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Posted by: clbirk
how to access a remote IFS?
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Published: 27 Feb 2014
Revised: 03 Mar 2014 - 1118 days ago
Last viewed on: 25 Mar 2017 (2389 views) 

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how to access a remote IFS? Published by: clbirk on 27 Feb 2014 view comments(4)

I am having a brain fart,  from ibmi #1 say on a 192.168.1.xxx subnet, I want to access the IFS on ibmi #2 on 192.168.12.xxx (there is a vpn there, and I do ddm all the time with other files) but how do map like say in a copytostmf command, the other IFS? 

I realize the folder I would want would need to be a shared folder?


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Posted by: bobcozzi
Site Admin ****
Comment on: how to access a remote IFS?
Posted: 3 years 27 days 7 hours 33 minutes ago
Edited: Thu, 27 Feb, 2014 at 09:43:17 (1122 days ago)



For example, if you have my FTPFILE command or write your own FTP !--script--, you could do this:

FTPFILE RMTSYS(xx.xx.xx.xx)  PUTGET(*GET) LCLFILE(*STMF) LCLSTMF('/home/clbirk/data.csv') USER(clbirk) PWD(rosebud)

The FTP !--script-- should be easy enough if you don't want to use FTPFILE.

Posted by: DaleB
Premium member *
Reading, PA
Comment on: how to access a remote IFS?
Posted: 3 years 27 days 5 hours 41 minutes ago

Or were you thinking like WRKLNK, CPYTOSTMF, open a *STMF in a program, that sort of thing? You can do that with /QNTC file system (http://pic.dhe.ibm.com/infocenter/iseries/v6r1m0/topic/ifs/rzaaxqntcfs.htm). Basically, you create a subdirectory of /QNTC with either a host name or dot address, as in:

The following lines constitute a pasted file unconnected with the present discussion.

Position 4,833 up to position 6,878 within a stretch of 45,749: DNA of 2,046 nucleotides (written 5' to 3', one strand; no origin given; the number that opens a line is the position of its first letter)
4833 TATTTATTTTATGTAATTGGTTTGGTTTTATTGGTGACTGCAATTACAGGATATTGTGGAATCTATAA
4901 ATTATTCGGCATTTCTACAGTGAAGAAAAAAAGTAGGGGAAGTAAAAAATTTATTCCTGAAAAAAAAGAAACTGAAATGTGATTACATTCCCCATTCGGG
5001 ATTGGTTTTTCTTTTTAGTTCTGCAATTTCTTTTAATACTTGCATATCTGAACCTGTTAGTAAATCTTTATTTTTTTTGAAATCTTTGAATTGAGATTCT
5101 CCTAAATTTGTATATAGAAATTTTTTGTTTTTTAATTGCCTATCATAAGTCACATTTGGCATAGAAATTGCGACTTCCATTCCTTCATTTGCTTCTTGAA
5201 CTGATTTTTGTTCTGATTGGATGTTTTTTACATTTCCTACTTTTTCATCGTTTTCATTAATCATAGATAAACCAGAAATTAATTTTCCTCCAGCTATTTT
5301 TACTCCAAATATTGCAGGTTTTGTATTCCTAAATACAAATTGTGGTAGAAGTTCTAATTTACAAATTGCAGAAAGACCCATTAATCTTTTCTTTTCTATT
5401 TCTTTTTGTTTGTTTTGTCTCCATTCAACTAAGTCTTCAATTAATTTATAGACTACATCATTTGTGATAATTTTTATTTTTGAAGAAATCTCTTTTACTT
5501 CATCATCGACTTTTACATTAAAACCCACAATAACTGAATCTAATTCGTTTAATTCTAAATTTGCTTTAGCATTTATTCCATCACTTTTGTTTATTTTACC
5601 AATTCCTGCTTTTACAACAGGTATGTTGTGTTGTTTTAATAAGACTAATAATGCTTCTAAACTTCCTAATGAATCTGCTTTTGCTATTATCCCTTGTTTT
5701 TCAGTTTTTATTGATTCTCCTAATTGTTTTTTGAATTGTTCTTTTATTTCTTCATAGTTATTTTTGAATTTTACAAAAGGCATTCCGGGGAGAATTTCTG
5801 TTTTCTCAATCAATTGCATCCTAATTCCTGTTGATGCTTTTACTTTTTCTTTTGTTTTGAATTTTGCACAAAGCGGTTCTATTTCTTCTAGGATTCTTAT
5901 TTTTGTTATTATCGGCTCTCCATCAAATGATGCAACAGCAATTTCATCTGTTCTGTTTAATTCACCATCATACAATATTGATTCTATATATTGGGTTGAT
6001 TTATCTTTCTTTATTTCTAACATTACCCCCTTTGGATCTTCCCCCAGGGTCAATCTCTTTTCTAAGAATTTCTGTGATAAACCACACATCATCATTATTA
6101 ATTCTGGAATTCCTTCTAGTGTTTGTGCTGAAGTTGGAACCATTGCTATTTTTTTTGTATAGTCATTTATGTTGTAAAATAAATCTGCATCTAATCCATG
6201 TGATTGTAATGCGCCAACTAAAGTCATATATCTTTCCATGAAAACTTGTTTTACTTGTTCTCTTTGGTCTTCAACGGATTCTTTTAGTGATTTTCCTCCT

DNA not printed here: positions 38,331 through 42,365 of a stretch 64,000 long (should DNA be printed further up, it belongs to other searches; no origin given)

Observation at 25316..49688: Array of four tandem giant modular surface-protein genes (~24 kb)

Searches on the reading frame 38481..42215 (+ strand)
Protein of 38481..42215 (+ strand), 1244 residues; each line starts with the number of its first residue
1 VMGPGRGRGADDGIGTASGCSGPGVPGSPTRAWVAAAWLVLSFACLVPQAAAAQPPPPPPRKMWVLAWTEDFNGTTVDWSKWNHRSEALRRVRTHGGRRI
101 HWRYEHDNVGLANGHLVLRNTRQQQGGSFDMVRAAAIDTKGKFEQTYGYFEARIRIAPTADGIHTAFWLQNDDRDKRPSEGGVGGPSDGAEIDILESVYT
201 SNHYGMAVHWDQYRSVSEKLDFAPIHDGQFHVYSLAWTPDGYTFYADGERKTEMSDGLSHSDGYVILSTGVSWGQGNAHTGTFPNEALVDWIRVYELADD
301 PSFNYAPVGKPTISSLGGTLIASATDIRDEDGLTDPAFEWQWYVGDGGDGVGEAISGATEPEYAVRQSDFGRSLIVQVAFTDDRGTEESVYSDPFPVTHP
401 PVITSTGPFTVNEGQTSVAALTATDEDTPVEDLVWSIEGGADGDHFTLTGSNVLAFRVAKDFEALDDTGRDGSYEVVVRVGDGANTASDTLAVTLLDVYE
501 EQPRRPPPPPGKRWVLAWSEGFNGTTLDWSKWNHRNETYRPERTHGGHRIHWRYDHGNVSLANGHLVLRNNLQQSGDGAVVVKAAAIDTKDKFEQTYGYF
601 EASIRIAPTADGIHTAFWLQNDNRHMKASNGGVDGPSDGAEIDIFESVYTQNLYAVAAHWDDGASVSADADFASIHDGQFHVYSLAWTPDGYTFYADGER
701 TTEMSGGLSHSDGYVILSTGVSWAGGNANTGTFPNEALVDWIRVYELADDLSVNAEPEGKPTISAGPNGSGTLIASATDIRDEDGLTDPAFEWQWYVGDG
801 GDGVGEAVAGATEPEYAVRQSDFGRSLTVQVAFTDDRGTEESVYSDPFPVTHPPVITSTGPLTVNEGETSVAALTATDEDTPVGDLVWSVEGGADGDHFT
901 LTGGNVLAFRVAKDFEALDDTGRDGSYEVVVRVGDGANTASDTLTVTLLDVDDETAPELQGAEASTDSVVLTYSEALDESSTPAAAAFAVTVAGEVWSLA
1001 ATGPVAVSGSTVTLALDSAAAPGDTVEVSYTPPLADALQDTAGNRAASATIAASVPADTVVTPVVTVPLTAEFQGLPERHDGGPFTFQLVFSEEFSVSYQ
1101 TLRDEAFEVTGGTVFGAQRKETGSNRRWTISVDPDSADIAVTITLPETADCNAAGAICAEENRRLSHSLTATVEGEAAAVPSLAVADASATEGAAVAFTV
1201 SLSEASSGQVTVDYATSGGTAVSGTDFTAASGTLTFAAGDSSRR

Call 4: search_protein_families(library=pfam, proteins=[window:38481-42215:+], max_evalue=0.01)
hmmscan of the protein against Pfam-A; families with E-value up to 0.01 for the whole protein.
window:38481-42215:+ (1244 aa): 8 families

CRTDIR '/QNTC/otherserver'
CRTDIR '/QNTC/192.168.12.xxx'

There are some security concerns (see the InfoCenter), but basically I think it boils down to that the user/password on the local system must also exist on the remote system, and I kind of think the password check is not case sensitive.

Anyway, once you add the directory to /QNTC, then you will see all of the exposed shares on the remote server as subdirectories of that. '/QNTC//192.168.12.xxx/share1', '/QNTC/192.168.12.xxx/share2', and so on. On i, those are shares you expose with NetServer. The remote server could also be non-i, Windows or something, but it works the same way.

Once you have the directory created, you can access anything in one of the shares pretty much like any other IFS file.

Thing to remember #1: /QNTC directories are lost when you IPL the server. You might want to put CRTDIR in your startup program. Or, you could have the application try to CRTDIR on the fly, and ignore the error if it already exists.

Thing to remember #2: If you try to WRKLNK '/QNTC', it will want to scan your network looking for all exposed shares. This can take a very long time. Look in the InfoCenter (above) in the environment variables section, and look at QIBM_ZLC_NO_BROWSE; this can disable the scanning, which means you only see directories that you've explicitly added with CRTDIR (or equivalent). Can save you a lot of time.

Posted by: clbirk
Premium member *
Comment on: how to access a remote IFS?
Posted: 3 years 26 days 5 hours 53 minutes ago

ftpfile sounds easier.


I use qntc stuff for windows/linux, I read online about using qfileserver.400 (there is an IT jungle paper I found on such).


Dale you said QNTC directories are lost when you IPL. I have a couple that I have had for at least a year, and I know that in that time frame I have IPL'ed (ptf's) and I didn't lose them, but I will watch for that.


Thanks to both of you for your comments.

Posted by: DaleB
Premium member *
Reading, PA
Comment on: how to access a remote IFS?
Posted: 3 years 23 days 4 hours 15 minutes ago

Maybe I missed a change that happened at a certain release? I seem to remember losing /QNTC directories when we IPLed, and that was before we turned off auto-browse (the ENVVAR). In any case, if they now persist, that sounds like a good thing.